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Nat Genet. 2016 Aug;48(8):848-55. doi: 10.1038/ng.3602. Epub 2016 Jun 27.

The genomic landscape and evolution of endometrial carcinoma progression and abdominopelvic metastasis.

Author information

1
Broad Institute of Harvard and MIT, Cambridge, Massachusetts, USA.
2
Department of Cancer Biology, Dana-Farber Cancer Institute, Boston, Massachusetts, USA.
3
Department of Medical Oncology, Dana-Farber Cancer Institute, Boston, Massachusetts, USA.
4
Harvard-MIT Division of Health Sciences and Technology, Harvard Medical School, Boston, Massachusetts, USA.
5
Department of Clinical Science, Center for Cancer Biomarkers, University of Bergen, Bergen, Norway.
6
Department of Gynecology and Obstetrics, Haukeland University Hospital, Bergen, Norway.
7
Department of Pathology, Haukeland University Hospital, Bergen, Norway.
8
Department of Clinical Medicine, University of Bergen, Bergen, Norway.
9
Computational Biology Unit, University of Bergen, Bergen, Norway.
10
Present address: Bioinformatics and Systems Biology Program, Computational Biology Unit, School of Bioresources and Technology, King Mongkut's University of Technology, Thonburi, Bangkok, Thailand.
11
Department of Biomedicine, University of Bergen, Bergen, Norway.
12
Joint Center for Cancer Precision Medicine, Dana-Farber Cancer Institute, Brigham and Women's Hospital, Broad Institute, Boston, Massachusetts, USA.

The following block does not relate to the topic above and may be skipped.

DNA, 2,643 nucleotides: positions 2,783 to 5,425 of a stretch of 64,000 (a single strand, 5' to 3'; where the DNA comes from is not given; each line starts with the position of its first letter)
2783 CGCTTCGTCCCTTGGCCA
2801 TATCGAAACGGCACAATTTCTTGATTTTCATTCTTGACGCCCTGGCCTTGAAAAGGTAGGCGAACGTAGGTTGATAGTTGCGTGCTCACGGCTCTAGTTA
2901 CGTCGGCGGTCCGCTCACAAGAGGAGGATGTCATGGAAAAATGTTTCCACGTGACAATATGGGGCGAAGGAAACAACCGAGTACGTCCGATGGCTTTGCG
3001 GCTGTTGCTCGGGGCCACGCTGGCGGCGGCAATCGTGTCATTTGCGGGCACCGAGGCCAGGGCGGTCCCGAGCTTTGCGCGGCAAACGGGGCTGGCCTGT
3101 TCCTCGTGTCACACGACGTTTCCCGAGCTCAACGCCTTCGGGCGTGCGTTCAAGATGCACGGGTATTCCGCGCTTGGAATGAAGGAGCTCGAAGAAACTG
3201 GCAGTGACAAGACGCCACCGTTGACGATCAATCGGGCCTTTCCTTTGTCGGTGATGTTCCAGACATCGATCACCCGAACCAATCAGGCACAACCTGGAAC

13
Department of Biostatistics and Computational Biology, Dana-Farber Cancer Institute, Boston, Massachusetts, USA.
14
Harvard T.H. Chan School of Public Health, Boston, Massachusetts, USA.

Abstract

Recent studies have detailed the genomic landscape of primary endometrial cancers, but the evolution of these cancers into metastases has not been characterized. We performed whole-exome sequencing of 98 tumor biopsies including complex atypical hyperplasias, primary tumors and paired abdominopelvic metastases to survey the evolutionary landscape of endometrial cancer. We expanded and reanalyzed The Cancer Genome Atlas (TCGA) data, identifying new recurrent alterations in primary tumors, including mutations in the estrogen receptor cofactor gene NRIP1 in 12% of patients. We found that likely driver events were present in both primary and metastatic tissue samples, with notable exceptions such as ARID1A mutations. Phylogenetic analyses indicated that the sampled metastases typically arose from a common ancestral subclone that was not detected in the primary tumor biopsy. These data demonstrate extensive genetic heterogeneity in endometrial cancers and relative homogeneity across metastatic sites.

PMID:
27348297
PMCID:
PMC4963271
DOI:
10.1038/ng.3602
[Indexed for MEDLINE]
Free PMC Article

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